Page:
Debtors' prison in Pakistan?

I just heard a cryptic news report about “defaulters” being imprisoned by Pakistani regime. These defaulters are said to have political connections which allowed them to get dodgy bankloans.

The thing I don’t understand is, what exactly is the crime? Are they actually being imprisoned for declaring bankrupcy? Or is there some kind of translation problem? I mean, are they being charged with some kind of extortion? I accept that Pakistan has a very different culture than that which I am used to, but I would think their legal system is pretty similar to that of the UK, which makes the imprisonment of defaulters kind of hard to understand.

Nothing I write about any person or group should be applied to a larger group.

  • Boris Badenov

Not too far in the past, debtors prisons were quite common in the UK, certainly recent enough for Pakistan and other former colonies to adopt the practice.

“Deptors’ Prison” isn’t really applicable nor would there be much comparison between the current legal climate in Pakistan and the venerable English legal system. Is Pakistan not currently a military dictatorship? Pakistan probably retains some vestiges of English colonialism but it has an Islamic justice system. I believe they publicly flog people for drinking alcohol, have the death penalty for drug offenses, blasphemy, and sex crimes which includes sex between unmarried people. I don’t know whether they cut off hands of thieves and stone adulterers but it wouldn’t surprise me. Apparently vast areas of the country are not under government control anyway.
By the sounds of your news story these were probably political cronies of the previous regime. They probably changed their money into US dollars as soon as they could and socked it away in the Jersey Islands or Central America. They will be released from prison after a thorough audit of their affairs but it’s going to cost them.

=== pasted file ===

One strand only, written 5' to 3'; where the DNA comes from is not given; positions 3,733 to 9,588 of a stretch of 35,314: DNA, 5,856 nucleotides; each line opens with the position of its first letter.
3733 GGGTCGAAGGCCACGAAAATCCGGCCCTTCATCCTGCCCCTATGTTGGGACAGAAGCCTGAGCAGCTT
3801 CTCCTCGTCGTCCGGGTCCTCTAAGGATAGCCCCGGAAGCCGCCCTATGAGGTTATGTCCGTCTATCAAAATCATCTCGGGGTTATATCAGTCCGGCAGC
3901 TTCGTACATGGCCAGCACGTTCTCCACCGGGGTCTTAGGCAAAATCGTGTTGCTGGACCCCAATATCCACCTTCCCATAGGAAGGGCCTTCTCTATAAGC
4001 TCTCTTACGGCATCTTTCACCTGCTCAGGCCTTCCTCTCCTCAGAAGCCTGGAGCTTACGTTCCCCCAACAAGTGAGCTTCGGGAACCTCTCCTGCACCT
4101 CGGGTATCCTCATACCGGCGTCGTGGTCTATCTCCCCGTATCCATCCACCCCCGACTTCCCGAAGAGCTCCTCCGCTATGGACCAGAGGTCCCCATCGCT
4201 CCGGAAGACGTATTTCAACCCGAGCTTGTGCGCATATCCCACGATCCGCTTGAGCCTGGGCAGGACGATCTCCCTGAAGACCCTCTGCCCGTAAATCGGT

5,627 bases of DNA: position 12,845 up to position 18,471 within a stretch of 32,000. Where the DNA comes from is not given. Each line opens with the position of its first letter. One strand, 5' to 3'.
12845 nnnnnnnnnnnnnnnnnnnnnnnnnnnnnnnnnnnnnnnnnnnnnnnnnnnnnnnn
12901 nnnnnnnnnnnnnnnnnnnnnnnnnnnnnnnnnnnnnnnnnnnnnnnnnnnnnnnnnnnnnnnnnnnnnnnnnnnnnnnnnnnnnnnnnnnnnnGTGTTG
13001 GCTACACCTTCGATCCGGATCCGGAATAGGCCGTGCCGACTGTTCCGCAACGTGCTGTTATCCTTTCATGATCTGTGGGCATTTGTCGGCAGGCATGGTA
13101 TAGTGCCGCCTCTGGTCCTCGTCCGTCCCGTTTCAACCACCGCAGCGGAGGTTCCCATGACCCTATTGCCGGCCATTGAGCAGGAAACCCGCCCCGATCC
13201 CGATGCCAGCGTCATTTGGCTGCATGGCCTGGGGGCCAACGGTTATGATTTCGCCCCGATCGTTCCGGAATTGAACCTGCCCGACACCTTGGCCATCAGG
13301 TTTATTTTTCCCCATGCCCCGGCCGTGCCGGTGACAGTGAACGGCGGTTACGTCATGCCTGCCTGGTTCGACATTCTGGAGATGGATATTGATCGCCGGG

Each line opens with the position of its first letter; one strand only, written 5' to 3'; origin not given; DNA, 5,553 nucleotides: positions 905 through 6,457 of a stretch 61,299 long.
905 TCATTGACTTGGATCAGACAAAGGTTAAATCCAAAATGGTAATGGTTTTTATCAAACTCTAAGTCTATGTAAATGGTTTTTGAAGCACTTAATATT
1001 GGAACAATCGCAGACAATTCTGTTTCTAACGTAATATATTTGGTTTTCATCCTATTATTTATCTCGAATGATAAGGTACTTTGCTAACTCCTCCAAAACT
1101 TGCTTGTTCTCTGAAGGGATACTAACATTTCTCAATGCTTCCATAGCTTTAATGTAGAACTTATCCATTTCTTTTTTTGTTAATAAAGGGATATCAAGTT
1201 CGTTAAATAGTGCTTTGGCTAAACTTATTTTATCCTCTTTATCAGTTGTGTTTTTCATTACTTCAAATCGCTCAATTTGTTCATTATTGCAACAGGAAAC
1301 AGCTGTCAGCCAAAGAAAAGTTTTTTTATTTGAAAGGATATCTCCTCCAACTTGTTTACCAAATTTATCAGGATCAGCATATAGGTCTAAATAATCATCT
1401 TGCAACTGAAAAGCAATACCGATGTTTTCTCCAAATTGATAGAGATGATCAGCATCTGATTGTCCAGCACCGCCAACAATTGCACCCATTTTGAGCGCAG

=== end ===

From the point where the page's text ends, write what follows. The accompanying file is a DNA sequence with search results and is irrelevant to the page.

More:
Without meaning to patronizing you, try not to perceive something as complex and individual as the legal system in a foreign country like Pakistan within the context of your sophisticated home legal system.

The way I understood the news out of Pakistan was that those who had illegally obtained/granted the loans were ordered to refund the cash by a certain date. Failure to do so would get them imprisoned. It’s not a question of repaying a debt; it’s a question of returning the stolen goods.

Uh… what’s a “dodgy bankloan” and where can I get one?

Don’t know about the OP, however, in Turkey, I believe that the female family members of debtors serve “time” in a gov run brothel.

In addition to fraud charges relating to how bank loans were obtained, I believe tax evasion is also why many in Pakistan are being charged.
Pakistan for years has been a “kleptocracy”, with government officials either looting the treasury directly, or taking bribes to give businessmen special favors. The current regime is using this- either legitimately or for political reasons- to go after former government officials and the cronies that helped keep them in power.

Well, I dunno… I think about all those people responsible for the S&L scandals a few years back, rich and livin’ on easy street… Or various other con artists who scam folks out of their life savings and retire on their ill-gotten gains… tossing them in third world jail (English: gaol) makes a lot of sense to me. Much more of an incentive than simply threatening to sue them.

I agree. Who else is up for reviving the dungeon system of justice?

“I had a feeling that in Hell there would be mushrooms.” -The Secret of Monkey Island

This sounded interesting, so I took a look at the web site of The Pakistani Dawn (an English-language newspaper) and found a few stories (e.g. They seem to be saying that politically connected folks used to borrow money from banks et al, then refused to return it; and they couldn’t be sued or forced into bankrupcy because of their political connections. This sounds very plausile. I’ve seen enough NYC cops not pay for their food.